Zimbabwe Stock Exchange (ZSE) listed resources group, RioZim Limited, has signed a US$200 million agreement with Chinese infrastructure development company, China Gezhouba Group International Engineering Corporation (CGGC), for the construction of solar power plants with combined output of 178 megawatts.
The agreement signed last Monday, will result in phased construction of solar power stations that will provide power to the group’s mining operations, including gold producers Renco, Cam and Motor and Dalny Mines.
The solar power stations will be constructed in the various locations across the country where the diversified mineral resources group –which also extracts diamonds in Murowa, Zvishavane — conducts its mining operations.
CGGC’s businesses straddles the design, construction, investment and operation in water conservancy, hydropower, solar power, thermal power, nuclear power, wind power, power transmission and transformation among others. Chief executive Bheki Nkomo said the solar facility will be one of the biggest solar plants in the region in terms of output and will not only feed its mines but also supply excess power to the national grid to ease Zimbabwe’s shortages.
“In terms of the agreement, the parties have agreed to co-operate together to pursue, in phases, a 178 megawatts solar power project in Zimbabwe, which is an estimated investment of US$200 million,” Mr Nkomo said.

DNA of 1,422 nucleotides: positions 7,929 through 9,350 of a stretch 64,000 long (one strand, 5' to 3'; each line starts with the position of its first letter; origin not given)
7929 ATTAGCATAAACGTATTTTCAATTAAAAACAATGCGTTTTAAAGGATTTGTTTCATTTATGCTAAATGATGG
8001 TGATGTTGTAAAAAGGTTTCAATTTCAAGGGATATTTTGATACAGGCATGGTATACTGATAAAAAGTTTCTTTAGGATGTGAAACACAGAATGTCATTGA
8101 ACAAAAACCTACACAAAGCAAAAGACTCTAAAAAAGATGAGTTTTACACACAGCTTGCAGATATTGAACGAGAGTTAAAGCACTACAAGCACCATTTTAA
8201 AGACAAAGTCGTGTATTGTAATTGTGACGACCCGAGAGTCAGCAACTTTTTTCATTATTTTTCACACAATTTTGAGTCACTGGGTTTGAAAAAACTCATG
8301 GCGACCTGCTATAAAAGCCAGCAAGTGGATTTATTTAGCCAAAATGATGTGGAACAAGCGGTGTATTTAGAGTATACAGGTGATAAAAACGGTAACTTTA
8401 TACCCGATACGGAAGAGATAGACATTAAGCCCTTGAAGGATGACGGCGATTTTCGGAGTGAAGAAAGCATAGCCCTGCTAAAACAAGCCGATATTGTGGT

Group CEO Mr Nkomo, chaiman Mr Lovemore Chihota and other non-executive directors represented RioZim at the signing ceremony while CGGC was represented by its vice president, Yu Gang and international business director Xue Danfeng.
The solar plant construction agreement the parties signed last week ushers in a process by which the project will be developed or implemented with construction works for the plant planned to begin before end of this year.
The agreement and project comes at a time Zimbabwe is grappling with power shortage on the back of reduced generation at one of the major power stations, Kariba South hydro power station, which was affected by drought in it catchment area this past rainy season.
The drought caused reduced inflows into Lake Kariba, causing water levels to drop to precarious levels and prompting the Zambezi River Authority, which administers affairs of the dam, to cut water allocation for power generation at Kariba South, and North operated by Zambia, which shares the dam with Zimbabwe.
Presently, Zimbabwe is able to generate nearly a 1 000MW, but demand at peak periods can reach between 1 600MW and 1 700MW with shortfall met either through imports from the region or crippling power cuts, which negatively affect households, commerce as well as industry.
RioZim separated in 2004 from Rio Tinto plc, a United Kingdom headquartered metals and mining firm, and became a wholly owned Zimbabwean company with interest in gold, coal, nickel toll refining and copper.